As emerging technologies begin to converge, we are witnessing the next evolutionary step of the internet in the form of web 3.0 and the metaverse. The markets themselves are materialising this change, with Microsoft’s recent $70b cash deal for Activision likely to give them another key building block for their metaverse. However, many challenges remain in realising this vision, particularly around how we’ll provide the computational power needed for this new era. It’s certainly no coincidence that Facebook’s parent company ‘Meta’ are also building an AI supercomputer to help realise its dream for the metaverse.
The move from web 1.0 to 2.0 saw webpages move from displaying static, read-only information to what became known as the participating ‘social’ web. Content began creating itself exponentially through the nature of social media and the opportunity for anyone to contribute via mobile phones and the dawn of cloud computing. Today, new tech is changing it once again, as we transition to the ‘spatial’ web.
Pinning this evolutionary step down to a single driver is difficult, with a number of technologies playing a role. VR/AR, wearables and IoT devices are transforming how we interact with the web, as we immerse ourselves in 3D spatial worlds instead of 2D screens. Digital twins are helping us better represent physical objects and systems, blurring the lines between the digital and physical worlds. AI/ML is accelerating data analysis and creation of worlds and the NPCs and systems that inhabit them. The distributed nature of these systems has strengthened the significance of blockchain, which is providing the suitable decentralised information structure.
Though not one and the same, the metaverse is often mentioned in the same breath for good reason. Creating the persistent, limitless world of the metaverse is brought into grasp with the dawning of web 3.0 technology, but there remain challenges in place.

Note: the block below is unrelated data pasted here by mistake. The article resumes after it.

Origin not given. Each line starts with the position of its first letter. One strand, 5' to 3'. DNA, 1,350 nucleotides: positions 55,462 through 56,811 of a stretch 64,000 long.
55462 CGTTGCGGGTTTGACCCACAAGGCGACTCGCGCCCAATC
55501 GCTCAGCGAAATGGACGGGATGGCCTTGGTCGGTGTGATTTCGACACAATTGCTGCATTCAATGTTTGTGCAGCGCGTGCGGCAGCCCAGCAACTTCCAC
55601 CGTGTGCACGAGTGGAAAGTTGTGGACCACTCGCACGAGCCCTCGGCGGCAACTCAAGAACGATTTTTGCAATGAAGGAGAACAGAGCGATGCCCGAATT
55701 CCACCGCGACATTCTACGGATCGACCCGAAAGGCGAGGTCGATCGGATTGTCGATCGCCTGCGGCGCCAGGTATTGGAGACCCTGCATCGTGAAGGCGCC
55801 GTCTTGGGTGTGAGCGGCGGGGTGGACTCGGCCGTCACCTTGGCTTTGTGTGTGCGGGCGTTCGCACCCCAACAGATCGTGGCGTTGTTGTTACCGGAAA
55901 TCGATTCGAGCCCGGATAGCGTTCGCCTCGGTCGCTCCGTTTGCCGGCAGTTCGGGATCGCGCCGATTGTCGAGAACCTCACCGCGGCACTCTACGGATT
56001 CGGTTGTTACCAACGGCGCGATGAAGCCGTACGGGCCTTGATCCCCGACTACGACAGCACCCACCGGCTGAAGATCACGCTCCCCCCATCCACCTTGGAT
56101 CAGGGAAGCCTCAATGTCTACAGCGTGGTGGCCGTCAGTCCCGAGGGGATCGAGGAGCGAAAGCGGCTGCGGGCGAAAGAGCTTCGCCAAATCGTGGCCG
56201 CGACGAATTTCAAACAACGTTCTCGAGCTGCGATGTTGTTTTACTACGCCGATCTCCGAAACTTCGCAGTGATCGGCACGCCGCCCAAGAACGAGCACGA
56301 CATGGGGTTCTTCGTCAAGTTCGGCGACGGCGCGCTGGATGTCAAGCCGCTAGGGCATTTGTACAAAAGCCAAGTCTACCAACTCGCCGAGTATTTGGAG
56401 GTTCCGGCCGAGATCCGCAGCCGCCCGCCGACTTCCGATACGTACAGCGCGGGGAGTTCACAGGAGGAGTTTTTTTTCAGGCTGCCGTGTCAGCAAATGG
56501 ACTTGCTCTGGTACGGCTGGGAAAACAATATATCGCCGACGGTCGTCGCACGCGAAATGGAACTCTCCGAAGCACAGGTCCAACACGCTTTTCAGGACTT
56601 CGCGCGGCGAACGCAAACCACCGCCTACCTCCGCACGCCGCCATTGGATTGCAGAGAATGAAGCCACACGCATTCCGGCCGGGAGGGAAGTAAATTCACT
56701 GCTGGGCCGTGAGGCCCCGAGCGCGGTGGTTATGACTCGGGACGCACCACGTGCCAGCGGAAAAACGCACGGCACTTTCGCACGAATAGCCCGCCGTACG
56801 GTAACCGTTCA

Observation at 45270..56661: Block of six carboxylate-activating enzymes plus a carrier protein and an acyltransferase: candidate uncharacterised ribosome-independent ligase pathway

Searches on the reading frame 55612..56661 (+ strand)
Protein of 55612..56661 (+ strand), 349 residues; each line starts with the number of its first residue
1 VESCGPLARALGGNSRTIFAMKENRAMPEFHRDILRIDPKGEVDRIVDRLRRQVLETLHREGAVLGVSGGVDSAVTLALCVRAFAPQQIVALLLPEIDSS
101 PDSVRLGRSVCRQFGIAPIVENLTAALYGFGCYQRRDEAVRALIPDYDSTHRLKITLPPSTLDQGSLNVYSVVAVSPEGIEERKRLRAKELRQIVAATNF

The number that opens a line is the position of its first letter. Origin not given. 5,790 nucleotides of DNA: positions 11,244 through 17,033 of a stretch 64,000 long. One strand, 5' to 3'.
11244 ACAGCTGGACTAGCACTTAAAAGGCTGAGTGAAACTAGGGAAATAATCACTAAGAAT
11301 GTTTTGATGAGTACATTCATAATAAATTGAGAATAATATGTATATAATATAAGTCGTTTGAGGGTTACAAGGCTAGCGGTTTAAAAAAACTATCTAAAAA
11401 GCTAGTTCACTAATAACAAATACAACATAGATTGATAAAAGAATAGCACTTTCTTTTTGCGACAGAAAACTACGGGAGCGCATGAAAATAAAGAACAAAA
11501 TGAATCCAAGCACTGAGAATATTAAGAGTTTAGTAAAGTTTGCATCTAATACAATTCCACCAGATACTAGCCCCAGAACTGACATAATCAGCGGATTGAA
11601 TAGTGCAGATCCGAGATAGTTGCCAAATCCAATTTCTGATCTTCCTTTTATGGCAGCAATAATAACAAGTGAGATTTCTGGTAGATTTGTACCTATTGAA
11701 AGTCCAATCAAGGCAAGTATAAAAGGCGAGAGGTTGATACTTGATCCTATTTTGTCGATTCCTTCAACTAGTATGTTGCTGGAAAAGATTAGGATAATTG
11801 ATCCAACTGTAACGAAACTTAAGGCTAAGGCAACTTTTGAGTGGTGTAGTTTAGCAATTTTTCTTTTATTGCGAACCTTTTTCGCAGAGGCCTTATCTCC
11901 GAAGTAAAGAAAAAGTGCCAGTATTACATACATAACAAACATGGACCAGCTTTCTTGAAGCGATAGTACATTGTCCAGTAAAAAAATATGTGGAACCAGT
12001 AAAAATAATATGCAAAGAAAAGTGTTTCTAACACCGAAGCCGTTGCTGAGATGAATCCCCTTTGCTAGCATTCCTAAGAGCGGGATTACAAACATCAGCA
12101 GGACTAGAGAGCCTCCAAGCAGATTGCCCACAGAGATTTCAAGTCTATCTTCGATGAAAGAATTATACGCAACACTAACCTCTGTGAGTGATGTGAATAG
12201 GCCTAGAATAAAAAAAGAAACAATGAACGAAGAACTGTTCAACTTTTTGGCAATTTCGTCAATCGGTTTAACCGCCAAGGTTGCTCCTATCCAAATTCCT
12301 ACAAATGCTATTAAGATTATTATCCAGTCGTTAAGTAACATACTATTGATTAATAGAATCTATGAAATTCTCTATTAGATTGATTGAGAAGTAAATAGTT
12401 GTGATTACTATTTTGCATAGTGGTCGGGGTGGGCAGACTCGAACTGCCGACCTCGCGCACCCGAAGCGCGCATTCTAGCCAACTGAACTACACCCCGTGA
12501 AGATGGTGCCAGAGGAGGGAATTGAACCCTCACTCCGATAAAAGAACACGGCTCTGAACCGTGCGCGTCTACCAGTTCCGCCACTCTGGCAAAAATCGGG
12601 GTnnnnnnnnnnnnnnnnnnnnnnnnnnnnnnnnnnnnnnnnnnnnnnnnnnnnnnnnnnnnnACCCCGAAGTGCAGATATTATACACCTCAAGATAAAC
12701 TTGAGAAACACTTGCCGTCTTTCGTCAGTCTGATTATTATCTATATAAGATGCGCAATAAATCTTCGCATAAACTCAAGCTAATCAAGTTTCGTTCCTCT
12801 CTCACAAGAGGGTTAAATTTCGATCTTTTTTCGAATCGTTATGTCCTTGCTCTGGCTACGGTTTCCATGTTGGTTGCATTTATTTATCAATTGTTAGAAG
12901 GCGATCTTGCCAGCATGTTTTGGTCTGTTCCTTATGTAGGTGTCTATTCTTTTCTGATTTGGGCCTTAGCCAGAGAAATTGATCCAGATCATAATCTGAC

It requires connecting data hungry and compute heavy applications, demanding an overhaul of computing infrastructure. High performance computing needs to be available at the point of use and readily scalable to meet demand. Computation needs to be able to be pushed between the cloud and edge seamlessly. Essentially, decentralised spatial computing needs an equally distributed approach which current providers are lacking.
Consider first, online virtual worlds and the current restrictions legacy computation has placed on them. The number of participants is capped at usually 50-100, vastly restricting the kinds of experiences possible. While larger numbers have been achieved, ensuring that experiences remain smooth when users converge together is a key difficulty. Due to this, large scale virtual events, such as industry conferences or musical concerts remain unpopulated and ultimately uninteresting. Other metaverse use cases, such as gameworlds or social hubs linger under creatives restrictions leading to stagnant experiences and little market interest.
Similarly, low fidelity in these worlds also acts as a barrier to user engagement, both in the sense of aesthetic detail and complexity of mechanics. Environments, characters, economic and ecological systems are overly simplified and offer little improvement over the virtual worlds of the past. For the metaverse to grow to market expectations, this fidelity has to improve to entice a larger audience.
Building a complex and populated world is all very well, but ensuring that it persists through time and undergoes change is another crucial feature. One of the defining features of the metaverse is its constant presence in tandem with the physical world. While historically, persistent worlds have been created, the key difficulty is with reliability and the hefty cost. Storing and continuously uploading the vast amount of spatial data involved with creating complex worlds can be both computationally challenging and expensive. Surges of data can result in crashes, while provisioning during downtime is often financially wasteful.
Virtual worlds need virtual economies, and the transaction layer of web 3.0 will be built on decentralised technology such as blockchain that enables ownership and transparency of data. This inherently distributed architecture will need a high performance compute layer that is able to deliver processing power to the point of need, across different environments be it edge, cloud and on premise.
Connecting the layers and technologies of web 3.0 will allow the metaverse to become what was envisaged of it, but it requires a rethink of computing infrastructure. With the correct orchestration, edge, 5G and distributed cloud can help do this.